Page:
Pegasus Sports CEO Chris White says one missing document temporarily kept the team off the list of 2011 ProTour applicants the UCI announced this week.
Team Astana, another surprise absence from the list, said in a press release that it too, is hustling to submit missing paperwork regarding a bank guarantee.
As for Pegasus — the Australian-based squad that has yet to announce its 2011 title sponsor — White said his colleague Matt Bolster hand-delivered the team’s application to the UCI in Switzerland Friday and received no indication that the document was incomplete.
The team, building off the current Fly V Australia operation, has signed current ProTour riders Robbie McEwen, Svein Tuft, Christian Knees, Luke Roberts, Thomas Rohregger, Sergey Klimov, Trent Lowe and Bobby Traksel for 2011. “We’ve got a tremendous team, we have a great history in the sport, and we’ve committed to nigh-on 40 people for our administrative side.” The team also announced this week that it has signed a two-year agreement to use Scott bicycles and helmets.
White awoke to a text message Tuesday night and learned of his team’s absence from the list at 3:00 a.m. White said the team received no indication of the issues with their application before the UCI published the list. “It was disbelief, so to speak. Without being given any warning, it sort of fell from the blue,” he said. “It seemed a very heavy-handed way of dealing with someone.”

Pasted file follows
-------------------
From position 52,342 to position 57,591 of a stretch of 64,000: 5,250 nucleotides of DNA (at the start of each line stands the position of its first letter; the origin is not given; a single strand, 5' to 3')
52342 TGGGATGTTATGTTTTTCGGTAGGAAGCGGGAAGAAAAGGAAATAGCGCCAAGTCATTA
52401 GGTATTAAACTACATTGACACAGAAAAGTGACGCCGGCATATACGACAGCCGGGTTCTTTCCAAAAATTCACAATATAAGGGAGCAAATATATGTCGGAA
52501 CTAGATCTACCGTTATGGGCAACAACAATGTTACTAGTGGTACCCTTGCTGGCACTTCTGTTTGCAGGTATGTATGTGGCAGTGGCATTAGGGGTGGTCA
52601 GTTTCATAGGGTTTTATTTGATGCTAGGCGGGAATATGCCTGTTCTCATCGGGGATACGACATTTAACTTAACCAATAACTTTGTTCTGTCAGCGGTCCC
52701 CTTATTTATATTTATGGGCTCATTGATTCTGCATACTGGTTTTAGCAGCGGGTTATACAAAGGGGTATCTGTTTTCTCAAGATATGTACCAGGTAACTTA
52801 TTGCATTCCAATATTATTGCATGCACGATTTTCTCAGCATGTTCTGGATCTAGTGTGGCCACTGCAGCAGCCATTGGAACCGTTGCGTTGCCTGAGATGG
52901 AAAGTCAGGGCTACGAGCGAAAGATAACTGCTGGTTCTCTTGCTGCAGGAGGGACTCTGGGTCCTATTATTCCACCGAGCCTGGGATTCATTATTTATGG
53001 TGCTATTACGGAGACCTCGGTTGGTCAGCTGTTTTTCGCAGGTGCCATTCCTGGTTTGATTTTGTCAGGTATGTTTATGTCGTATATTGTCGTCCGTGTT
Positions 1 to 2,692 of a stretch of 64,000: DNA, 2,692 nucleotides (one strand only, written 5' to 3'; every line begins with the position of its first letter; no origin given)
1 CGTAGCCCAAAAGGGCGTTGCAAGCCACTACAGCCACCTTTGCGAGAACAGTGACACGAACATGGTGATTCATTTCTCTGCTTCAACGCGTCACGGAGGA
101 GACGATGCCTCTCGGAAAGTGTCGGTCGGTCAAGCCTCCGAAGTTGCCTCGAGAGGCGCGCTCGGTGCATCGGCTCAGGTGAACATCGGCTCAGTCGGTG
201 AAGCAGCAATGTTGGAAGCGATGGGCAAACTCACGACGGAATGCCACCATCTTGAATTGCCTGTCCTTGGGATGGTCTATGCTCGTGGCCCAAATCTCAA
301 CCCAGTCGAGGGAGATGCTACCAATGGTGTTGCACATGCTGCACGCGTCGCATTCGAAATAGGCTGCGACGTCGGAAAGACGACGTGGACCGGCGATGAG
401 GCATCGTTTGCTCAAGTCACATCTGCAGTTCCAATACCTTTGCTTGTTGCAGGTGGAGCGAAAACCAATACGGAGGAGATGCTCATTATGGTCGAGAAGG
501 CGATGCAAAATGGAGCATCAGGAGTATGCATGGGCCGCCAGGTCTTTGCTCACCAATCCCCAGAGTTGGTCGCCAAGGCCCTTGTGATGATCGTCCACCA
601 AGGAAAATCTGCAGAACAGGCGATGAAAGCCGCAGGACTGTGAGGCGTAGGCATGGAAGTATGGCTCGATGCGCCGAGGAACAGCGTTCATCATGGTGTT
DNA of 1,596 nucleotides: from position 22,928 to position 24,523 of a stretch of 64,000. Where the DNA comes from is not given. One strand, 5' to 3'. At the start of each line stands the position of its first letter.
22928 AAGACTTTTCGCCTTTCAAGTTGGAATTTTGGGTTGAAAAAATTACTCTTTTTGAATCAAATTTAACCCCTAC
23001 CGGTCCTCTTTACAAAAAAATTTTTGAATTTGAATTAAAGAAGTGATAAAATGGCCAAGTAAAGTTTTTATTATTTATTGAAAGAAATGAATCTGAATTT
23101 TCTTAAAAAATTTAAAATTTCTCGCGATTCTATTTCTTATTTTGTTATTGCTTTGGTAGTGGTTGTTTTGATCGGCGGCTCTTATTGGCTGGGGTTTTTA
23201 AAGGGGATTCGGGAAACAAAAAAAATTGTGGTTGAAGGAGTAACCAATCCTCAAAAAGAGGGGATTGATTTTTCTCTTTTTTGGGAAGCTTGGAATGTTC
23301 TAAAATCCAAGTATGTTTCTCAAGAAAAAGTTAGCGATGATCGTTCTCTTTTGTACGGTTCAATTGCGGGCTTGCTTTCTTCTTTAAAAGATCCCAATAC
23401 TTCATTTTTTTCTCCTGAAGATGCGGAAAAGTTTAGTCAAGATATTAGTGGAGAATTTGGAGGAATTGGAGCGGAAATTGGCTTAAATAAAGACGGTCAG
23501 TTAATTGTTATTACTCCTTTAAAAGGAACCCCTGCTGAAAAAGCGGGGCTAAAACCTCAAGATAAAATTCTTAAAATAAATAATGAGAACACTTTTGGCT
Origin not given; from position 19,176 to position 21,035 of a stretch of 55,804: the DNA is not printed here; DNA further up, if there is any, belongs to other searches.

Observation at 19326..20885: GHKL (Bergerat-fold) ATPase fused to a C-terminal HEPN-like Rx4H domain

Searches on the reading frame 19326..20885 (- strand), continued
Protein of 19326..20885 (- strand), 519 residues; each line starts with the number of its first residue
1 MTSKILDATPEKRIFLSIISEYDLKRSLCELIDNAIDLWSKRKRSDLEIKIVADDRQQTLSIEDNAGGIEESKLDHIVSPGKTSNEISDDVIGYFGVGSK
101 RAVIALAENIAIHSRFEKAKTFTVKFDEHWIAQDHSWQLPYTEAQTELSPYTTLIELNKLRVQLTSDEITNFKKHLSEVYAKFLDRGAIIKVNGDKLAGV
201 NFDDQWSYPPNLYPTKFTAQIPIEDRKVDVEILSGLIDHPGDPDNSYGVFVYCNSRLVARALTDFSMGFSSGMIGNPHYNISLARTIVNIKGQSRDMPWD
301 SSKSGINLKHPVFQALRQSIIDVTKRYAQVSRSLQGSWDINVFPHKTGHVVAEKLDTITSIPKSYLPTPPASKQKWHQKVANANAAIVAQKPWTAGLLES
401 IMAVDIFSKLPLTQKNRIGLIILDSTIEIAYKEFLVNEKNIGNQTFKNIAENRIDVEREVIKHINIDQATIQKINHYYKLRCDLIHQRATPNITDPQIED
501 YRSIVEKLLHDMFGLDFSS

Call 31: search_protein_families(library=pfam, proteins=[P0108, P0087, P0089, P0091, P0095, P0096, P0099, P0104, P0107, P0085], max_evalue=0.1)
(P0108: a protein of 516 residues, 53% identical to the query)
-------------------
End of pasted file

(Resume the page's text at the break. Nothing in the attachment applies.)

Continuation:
The incomplete items included an incorporation document for Pegasus Racing. “It’s part of determining what country you represent,” said White. “We lodged all 22 of our rider contracts, we lodged out bank guarantee, we lodged our financial statements, we lodged three of our seven sponsorship contracts — we have more of those to add — so it was a measure of how complete we are.”
White said that the team would as quickly as possible to resolve the issues ahead of the final October 20 deadline for ProTour applicants. “We’re going to do whatever it takes to close those gaps and we’re going to work with the UCI to be licensed in 2011,” he said. “We’re still in the hunt and we believe we’ve got a strong claim for a license for 2011.
“The reality is, I suppose you could call it a hiccup.”